One of the lads, of course, is Clough himself, though the player-manager is hardly champing at the bit to fulfil the first half of his role. Only if the experienced Gary Rowett is unfit will he be among the substitutes, the reluctance to put his 39-year- old body through a gruelling struggle with United seemingly typical of his approach to life and work.

Where Clough Snr was larger than life, he revels in reticence. At a packed press conference, the subject he does not like discussing was quick to come up. Was his father on his mind this week, and did he wish he was around to see him tackle Sir Alex Ferguson?

"Dad is on my mind at all times," he replied. "I wish he had a table at the other end of this room so you lot could talk to him instead."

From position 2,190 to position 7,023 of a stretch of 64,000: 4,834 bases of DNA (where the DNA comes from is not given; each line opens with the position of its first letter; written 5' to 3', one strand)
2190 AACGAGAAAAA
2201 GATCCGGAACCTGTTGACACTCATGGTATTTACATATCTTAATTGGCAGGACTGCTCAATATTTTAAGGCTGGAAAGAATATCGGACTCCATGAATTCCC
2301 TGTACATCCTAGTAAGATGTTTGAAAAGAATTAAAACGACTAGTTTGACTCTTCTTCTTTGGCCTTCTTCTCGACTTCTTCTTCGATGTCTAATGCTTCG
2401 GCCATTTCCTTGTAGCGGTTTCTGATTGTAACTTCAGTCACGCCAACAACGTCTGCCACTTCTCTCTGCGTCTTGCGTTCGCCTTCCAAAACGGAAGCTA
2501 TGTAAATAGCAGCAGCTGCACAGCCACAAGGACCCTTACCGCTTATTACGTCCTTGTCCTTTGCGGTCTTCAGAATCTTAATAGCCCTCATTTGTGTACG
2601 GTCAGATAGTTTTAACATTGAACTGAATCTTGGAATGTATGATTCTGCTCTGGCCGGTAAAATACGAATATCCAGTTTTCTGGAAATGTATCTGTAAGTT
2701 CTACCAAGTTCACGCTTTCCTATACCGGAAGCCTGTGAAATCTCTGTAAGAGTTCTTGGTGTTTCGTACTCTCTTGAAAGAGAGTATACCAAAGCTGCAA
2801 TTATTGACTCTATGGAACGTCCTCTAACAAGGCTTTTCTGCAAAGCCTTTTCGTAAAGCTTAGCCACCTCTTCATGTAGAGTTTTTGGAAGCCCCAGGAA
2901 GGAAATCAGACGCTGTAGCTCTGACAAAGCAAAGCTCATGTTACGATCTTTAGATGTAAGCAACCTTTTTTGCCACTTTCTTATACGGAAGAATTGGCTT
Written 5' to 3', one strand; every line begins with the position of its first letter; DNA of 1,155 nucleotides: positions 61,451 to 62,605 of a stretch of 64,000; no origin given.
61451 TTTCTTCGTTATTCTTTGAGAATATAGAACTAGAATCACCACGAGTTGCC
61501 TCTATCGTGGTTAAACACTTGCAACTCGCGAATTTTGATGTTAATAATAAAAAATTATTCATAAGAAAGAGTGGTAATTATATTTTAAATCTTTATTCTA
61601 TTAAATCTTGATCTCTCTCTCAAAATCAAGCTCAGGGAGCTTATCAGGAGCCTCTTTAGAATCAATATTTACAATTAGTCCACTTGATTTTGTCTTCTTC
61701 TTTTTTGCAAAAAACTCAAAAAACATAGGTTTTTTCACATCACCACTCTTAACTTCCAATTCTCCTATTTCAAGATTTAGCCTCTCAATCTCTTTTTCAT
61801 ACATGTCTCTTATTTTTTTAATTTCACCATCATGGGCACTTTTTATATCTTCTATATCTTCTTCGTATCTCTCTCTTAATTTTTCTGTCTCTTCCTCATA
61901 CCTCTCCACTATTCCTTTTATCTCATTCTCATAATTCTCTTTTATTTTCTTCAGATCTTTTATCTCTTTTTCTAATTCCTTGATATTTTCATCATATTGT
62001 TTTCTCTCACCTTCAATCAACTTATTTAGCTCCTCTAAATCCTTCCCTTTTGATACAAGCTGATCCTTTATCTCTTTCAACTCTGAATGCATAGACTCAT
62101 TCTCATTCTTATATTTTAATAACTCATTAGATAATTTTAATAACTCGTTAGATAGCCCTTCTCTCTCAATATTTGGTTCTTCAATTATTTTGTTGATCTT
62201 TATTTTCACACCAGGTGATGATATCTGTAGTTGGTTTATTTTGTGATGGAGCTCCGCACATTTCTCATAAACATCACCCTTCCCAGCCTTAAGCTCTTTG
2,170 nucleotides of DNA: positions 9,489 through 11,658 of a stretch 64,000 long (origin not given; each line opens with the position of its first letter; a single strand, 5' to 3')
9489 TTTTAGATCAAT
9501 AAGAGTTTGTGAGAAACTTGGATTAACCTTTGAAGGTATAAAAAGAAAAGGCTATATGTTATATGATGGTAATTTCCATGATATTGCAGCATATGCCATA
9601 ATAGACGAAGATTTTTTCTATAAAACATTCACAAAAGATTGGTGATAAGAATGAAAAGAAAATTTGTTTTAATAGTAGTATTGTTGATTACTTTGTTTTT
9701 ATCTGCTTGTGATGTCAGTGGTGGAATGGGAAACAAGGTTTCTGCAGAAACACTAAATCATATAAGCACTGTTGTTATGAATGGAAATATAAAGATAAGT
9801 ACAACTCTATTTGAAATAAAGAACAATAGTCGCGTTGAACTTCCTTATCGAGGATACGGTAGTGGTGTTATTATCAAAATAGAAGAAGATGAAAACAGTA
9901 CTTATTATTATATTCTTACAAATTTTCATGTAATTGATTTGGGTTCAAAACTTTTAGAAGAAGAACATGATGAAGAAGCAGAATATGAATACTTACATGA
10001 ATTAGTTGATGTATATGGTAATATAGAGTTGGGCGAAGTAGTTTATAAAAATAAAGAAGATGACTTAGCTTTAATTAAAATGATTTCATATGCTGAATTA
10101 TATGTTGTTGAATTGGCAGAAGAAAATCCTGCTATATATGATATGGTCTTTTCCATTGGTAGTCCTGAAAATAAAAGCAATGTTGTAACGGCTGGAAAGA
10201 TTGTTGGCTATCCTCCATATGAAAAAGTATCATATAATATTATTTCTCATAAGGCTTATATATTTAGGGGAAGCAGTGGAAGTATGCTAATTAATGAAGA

That attitude almost certainly explains why Clough Jnr has stayed at Burton, his seven years making him their longest-serving manager. Bigger clubs have courted him, but he works for a chairman he likes, Ben Robinson, is well paid and can drop his two children off at school and pick them up again. Moreover, if he moved into the League, at whatever level, his every move would be compared to his father's career.

Nigel Clough cannot escape media scrutiny this week. Yet he cut a relaxed figure, claiming he was more worried before the tie against Burscough, knowing the winners would receive United. "That was nerve-racking. We're more at ease now. We've got no game plan and, believe it or not, we haven't had them watched. Normally the chief scout goes all over the country watching teams. With United, you just turn on the television."

It would be a mistake to assume that Clough's intelligence and his articulate manner make him a soft touch. His captain, Burton-born Darren Stride, who helped to build the stadium and is a one-club veteran of 500 games and 100 goals, described him as "very fair", but admitted he could "give you the hairdryer" if his instructions were not carried out.